and, though wedding presents are ex
cellent in their way, what tho young
people usually need tho most is cash.
Instead of tho list of gifts which tho
newspapers sometimes print wo should
read, "The collection yielded $4,000,
000." That would bo nice. It is much
easier to storo and caro for money
than plate and glass! And money al
ways fits and there is no such thing as
an embarrassing duplication of dollars.
He Saved the Patent Offioe.
When in tho wnr of 1812 tho British,
who bad taken Washington, trained
their guns upon tho patent office, Dr.
Thornton, throwing himself directly
before tho guns, cried:
"Aro you Englishmen or Goths and
Vandals? This is tho patent offlco a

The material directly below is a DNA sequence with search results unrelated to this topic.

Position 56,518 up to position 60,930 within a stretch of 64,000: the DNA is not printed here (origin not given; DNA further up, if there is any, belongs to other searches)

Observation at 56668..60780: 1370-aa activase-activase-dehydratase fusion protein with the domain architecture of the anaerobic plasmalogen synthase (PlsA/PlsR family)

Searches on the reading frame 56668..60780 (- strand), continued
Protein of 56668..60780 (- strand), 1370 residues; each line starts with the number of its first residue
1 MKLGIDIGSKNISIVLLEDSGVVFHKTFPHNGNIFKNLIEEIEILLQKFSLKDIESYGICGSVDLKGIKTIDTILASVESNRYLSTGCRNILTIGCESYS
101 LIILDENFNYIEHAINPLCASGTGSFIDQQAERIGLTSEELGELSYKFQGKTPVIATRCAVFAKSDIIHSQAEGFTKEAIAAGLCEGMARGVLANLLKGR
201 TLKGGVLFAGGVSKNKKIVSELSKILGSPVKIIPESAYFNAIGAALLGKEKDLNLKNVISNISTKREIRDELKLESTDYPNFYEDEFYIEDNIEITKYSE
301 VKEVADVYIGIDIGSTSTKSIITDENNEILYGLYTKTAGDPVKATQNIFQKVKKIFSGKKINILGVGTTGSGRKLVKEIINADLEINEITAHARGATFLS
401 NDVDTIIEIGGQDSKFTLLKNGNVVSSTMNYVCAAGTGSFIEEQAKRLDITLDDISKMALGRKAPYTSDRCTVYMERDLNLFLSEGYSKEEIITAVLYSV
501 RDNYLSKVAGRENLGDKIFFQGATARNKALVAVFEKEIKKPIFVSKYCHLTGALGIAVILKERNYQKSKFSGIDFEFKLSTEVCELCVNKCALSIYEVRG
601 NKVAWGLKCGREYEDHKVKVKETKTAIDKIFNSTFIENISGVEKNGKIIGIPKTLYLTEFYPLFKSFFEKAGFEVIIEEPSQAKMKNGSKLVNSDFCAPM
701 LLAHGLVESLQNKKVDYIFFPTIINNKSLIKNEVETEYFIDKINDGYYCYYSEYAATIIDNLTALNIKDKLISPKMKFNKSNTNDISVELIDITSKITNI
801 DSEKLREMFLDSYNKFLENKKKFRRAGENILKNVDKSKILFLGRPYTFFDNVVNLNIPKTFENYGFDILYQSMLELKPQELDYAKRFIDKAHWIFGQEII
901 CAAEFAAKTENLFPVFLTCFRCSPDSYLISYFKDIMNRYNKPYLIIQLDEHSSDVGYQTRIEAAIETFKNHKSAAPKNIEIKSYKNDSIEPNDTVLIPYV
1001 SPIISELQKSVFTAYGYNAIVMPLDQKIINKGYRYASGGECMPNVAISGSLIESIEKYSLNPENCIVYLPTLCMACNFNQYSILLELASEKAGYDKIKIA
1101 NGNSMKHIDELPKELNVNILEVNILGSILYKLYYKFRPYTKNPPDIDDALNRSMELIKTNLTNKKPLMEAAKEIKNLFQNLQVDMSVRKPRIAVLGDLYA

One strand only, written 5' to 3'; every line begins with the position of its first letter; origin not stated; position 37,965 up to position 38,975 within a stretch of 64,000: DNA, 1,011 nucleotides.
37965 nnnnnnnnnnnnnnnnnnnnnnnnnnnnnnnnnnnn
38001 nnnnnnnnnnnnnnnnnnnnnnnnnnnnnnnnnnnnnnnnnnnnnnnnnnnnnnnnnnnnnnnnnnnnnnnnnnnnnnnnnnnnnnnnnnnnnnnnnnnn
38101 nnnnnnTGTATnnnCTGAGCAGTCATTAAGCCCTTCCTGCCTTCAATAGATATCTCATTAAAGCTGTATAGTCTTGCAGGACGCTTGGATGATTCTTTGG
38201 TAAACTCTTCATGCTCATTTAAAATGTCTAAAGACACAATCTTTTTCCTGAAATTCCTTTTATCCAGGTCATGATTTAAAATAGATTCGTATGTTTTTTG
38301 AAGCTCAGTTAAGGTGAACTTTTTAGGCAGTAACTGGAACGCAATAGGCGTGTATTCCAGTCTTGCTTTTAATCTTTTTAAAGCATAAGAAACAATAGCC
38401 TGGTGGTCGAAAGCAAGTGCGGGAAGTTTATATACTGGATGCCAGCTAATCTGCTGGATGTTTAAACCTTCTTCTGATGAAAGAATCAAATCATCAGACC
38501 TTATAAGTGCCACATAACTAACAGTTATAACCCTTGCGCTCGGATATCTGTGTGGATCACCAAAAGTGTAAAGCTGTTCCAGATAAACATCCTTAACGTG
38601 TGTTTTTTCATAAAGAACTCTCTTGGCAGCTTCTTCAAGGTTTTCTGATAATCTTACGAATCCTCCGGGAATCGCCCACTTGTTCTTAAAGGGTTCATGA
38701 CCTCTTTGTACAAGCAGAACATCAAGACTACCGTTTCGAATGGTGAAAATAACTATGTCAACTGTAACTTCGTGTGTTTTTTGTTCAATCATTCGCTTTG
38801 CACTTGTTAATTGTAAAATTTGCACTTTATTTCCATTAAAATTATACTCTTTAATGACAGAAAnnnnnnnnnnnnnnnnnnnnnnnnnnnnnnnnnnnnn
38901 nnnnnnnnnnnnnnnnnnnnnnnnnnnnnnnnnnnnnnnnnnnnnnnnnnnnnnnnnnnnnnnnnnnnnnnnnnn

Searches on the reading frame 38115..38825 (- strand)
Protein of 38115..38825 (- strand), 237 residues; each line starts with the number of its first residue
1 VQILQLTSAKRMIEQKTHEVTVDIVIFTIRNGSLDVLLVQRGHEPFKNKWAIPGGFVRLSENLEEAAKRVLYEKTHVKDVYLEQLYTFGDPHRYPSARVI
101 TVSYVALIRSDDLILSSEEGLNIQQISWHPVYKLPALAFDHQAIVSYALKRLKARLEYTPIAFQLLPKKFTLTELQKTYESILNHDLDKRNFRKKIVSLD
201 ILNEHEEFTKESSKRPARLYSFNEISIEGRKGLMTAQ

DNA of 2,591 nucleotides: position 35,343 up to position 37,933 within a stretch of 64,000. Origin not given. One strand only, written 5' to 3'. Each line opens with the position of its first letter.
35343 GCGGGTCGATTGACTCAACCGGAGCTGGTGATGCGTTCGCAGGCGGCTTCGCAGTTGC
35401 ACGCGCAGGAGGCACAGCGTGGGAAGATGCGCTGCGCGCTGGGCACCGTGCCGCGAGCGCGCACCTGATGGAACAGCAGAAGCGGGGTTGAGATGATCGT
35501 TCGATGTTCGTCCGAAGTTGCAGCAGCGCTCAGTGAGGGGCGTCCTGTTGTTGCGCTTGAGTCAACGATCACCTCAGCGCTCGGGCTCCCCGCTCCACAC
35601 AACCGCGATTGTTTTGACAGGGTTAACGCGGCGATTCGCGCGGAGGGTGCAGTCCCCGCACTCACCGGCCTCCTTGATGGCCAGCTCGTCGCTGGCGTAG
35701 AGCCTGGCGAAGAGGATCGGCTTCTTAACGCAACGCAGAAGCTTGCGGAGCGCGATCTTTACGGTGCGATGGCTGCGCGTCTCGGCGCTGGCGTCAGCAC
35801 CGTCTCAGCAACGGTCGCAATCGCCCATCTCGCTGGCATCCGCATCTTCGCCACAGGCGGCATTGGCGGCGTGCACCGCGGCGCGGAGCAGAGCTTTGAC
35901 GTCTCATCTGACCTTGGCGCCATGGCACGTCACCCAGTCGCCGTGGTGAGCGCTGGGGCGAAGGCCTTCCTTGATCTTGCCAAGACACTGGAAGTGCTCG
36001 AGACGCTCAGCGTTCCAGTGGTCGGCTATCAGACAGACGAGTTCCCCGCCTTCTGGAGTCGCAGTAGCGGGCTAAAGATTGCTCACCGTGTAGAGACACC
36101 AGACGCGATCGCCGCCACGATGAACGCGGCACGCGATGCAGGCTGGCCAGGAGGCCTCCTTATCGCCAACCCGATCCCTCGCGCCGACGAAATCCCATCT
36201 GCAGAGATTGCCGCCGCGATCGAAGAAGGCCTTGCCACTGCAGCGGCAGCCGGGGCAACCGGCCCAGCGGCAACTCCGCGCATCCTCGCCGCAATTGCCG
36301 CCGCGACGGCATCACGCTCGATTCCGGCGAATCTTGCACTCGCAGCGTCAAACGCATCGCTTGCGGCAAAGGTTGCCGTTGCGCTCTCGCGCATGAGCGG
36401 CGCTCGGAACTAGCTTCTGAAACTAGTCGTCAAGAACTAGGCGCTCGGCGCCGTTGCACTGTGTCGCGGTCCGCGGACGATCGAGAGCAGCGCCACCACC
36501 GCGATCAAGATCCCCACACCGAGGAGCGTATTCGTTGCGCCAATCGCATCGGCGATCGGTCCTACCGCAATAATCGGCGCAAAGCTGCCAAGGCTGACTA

depository of tho ingenuity and Inven
tions of tho American nation, In which
tho wholo civilized world is interested.
Would you destroy It? Then let the
charge pass through my body."
And tho building was spared. Twenty-four
years afterward, however, It
was destroyed by Are, together with
everything in it
Why He Applauded.
"Aro you fond of music?" asked a
stranger of tho young man at tho con
cert who was applauding vigorously
after a pretty girl bad sung a song in
a very painful way.
"Not particularly," replied tho young
man frankly, "but I am extremely
fond of the musician."
Tho orleDt bus the grume?' number
nnd probably the most persistent ot
beggars, but Paris has the most In
genious members of tho alms extrud
ing fraternity, nccordlng to a letter
from that city. The Intest claimant to
first pince among tho orlginnl beggars
Is tho man who paraded a boulevard